Hedge funds in the distressed investing space, much like private equity players, are turning towards a new source of capital – the real estate investment trust.
Most recent to jump on the bandwagon is New York-based hedge fund Cerberus Capital Management. The firm is making its entry via LNR Property Holdings, a real estate financing company it took private earlier this year.
Cerberus is re-launching LNR as a $750 million (€611 million), publicly traded REIT, according to a notice filed with the US Securities and Exchange Commission. LNRwas acquired and taken private in February by Blackacre Institutional Capital Management, the property arm of distressed specialist Cerberus, for $3.8 billion in cash and debt. Before going public in 1997, LNR Property Corporation was the financing arm of Miami Beach, Florida-based homebuilder Lennar Homes.
According to the SEC documents, the new REIT will continue to pursue its real estate finance business with the tax benefits afforded by the REIT structure. The vehicle plans to look for real estaterelated investments including securities, loans and hard assets.
In addition to an “initial portfolio” of more than $2 billion in assets from LNR subsidiaries, the filings point to LNR's reputation in the real estate sector, as well as its affiliations with Cerberus, as two possible sources of deal flow.
It's been a busy summer for LNR. The firm recently closed on the purchase of the El Toro military base in Orange County, California for $650 million. Announced in February, LNR worked alongside Blackacre, Rockpoint Group and MSD Capital, the family office of computer maker Michael S. Dell, on the deal. The former base will be redeveloped into a mix of residential and commercial real estate, as well as a college campus, a golf course and a 1,375-acre park.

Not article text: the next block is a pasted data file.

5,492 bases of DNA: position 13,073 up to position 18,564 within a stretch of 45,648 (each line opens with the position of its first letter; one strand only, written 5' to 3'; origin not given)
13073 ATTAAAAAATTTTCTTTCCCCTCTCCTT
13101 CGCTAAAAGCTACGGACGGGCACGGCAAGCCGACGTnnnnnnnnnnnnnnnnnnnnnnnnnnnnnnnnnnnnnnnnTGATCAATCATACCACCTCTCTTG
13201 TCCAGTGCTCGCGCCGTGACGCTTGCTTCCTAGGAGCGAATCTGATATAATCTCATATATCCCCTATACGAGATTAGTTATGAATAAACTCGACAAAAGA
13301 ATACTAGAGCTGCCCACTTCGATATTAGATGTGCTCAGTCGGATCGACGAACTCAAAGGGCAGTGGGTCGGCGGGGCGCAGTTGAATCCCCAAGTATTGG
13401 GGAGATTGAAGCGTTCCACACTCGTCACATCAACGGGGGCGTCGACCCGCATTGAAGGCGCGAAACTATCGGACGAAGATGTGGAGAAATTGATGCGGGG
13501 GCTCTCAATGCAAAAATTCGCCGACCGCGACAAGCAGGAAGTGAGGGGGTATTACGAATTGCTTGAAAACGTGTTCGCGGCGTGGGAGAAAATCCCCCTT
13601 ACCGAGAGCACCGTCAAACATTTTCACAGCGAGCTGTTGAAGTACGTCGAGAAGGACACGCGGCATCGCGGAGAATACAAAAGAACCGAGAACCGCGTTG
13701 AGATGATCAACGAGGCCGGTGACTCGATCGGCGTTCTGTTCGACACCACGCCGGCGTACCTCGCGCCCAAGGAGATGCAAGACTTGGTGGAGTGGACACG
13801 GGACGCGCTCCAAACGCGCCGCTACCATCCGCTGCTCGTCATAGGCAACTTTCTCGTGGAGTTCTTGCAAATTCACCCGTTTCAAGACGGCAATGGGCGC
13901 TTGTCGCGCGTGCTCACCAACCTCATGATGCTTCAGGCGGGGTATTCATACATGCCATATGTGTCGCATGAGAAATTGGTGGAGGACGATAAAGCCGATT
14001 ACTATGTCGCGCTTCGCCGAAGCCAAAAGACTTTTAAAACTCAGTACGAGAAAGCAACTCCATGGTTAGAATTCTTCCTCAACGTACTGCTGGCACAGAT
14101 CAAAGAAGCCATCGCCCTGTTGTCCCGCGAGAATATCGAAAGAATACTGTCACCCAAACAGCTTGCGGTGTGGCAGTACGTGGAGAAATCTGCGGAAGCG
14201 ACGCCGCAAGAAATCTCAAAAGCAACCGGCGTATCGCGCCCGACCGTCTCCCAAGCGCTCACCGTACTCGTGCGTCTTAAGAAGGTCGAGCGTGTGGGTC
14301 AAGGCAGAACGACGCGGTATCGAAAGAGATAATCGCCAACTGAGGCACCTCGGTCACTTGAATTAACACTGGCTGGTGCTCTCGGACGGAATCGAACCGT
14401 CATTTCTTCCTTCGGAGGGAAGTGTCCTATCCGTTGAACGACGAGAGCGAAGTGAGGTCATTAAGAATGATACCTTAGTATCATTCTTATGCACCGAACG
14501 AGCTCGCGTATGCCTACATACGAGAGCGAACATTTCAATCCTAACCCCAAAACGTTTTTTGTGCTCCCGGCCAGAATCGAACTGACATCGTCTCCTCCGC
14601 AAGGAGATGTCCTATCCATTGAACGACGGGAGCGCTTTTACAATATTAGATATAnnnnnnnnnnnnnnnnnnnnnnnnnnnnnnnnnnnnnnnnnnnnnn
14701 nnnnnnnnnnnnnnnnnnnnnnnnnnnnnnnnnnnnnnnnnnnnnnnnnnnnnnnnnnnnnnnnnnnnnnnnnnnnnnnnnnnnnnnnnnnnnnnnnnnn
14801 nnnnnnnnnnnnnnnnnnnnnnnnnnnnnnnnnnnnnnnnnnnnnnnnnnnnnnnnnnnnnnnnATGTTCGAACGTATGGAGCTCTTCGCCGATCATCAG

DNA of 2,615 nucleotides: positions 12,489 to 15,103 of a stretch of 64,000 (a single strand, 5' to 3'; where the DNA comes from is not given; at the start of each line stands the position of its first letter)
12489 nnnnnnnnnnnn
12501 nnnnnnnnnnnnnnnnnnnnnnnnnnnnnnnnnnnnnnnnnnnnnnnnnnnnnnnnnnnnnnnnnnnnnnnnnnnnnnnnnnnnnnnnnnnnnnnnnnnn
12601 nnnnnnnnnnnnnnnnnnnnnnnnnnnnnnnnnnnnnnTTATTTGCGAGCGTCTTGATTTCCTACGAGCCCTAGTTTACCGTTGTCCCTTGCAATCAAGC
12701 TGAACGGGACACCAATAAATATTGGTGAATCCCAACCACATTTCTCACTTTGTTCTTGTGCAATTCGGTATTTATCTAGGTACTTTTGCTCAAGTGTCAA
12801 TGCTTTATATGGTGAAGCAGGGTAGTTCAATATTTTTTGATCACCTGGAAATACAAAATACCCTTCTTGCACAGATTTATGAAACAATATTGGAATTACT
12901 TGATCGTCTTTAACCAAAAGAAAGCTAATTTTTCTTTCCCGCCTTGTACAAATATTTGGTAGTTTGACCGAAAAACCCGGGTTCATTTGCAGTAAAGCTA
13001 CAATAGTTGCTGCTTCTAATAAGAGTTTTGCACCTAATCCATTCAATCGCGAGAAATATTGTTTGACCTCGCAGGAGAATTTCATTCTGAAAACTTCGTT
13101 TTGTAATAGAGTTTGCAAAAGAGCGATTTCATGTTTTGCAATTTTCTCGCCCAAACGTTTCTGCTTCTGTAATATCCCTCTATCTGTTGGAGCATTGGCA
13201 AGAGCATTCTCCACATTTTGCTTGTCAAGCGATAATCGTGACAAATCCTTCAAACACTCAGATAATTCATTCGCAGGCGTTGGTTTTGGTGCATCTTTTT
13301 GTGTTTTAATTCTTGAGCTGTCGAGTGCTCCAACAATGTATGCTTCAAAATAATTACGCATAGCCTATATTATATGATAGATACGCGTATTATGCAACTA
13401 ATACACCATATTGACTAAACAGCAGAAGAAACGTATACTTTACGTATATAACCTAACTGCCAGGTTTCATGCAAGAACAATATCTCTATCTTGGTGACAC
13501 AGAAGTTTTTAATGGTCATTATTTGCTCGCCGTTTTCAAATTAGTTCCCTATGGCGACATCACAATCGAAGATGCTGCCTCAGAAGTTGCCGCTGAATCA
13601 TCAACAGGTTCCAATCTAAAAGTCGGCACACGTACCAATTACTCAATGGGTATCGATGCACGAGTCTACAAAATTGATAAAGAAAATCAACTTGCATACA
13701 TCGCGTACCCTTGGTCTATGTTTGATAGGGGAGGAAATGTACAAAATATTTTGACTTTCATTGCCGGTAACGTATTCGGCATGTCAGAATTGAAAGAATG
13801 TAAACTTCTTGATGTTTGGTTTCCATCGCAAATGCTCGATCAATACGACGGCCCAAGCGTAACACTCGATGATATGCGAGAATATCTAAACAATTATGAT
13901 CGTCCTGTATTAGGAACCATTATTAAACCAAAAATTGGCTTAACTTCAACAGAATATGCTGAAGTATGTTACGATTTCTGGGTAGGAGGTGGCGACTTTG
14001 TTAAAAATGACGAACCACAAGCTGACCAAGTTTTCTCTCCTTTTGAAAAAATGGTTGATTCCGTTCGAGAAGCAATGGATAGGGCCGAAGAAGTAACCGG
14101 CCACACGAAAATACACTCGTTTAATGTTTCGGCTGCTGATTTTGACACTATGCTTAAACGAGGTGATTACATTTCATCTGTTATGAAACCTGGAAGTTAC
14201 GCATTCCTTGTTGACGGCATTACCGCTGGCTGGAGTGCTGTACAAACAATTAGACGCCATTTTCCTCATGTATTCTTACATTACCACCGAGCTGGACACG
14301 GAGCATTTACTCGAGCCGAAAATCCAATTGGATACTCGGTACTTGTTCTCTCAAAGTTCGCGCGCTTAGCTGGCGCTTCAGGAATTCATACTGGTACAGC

Increasingly, the private equity business is also looking towards the REIT as a tax-friendly way to diversify investment strategies. KKR Financial, a REIT sponsored by LBO firm Kohlberg, Kravis & Roberts, raised $800 million in June via its initial public offering, followed less than a month later by a new REIT launched by McLean, Virginia-based real estate advisory and investment firm JER Partners.
Also in June, REIT Deerfield Triarc Capital began offering shares on the New York Stock Exchange; the subsidiary of New York-based Triarc will focus on real estate-related alternative investments, including private equity and distressed debt securities.
Not all of the funds are going after the public markets, however. GSC Partners, a New York-based investment advisory firm managing distressed debt, corporate credit and European mezzanine lending, announced in July that it had closed a $200 million private REIT to invest in real estate-related securities, whole-loan mortgages, bank and corporate loans, as well as other assetbacked securities. In many cases, private REITs are a prelude to a public listing, as was the case with KKR's real estate vehicle.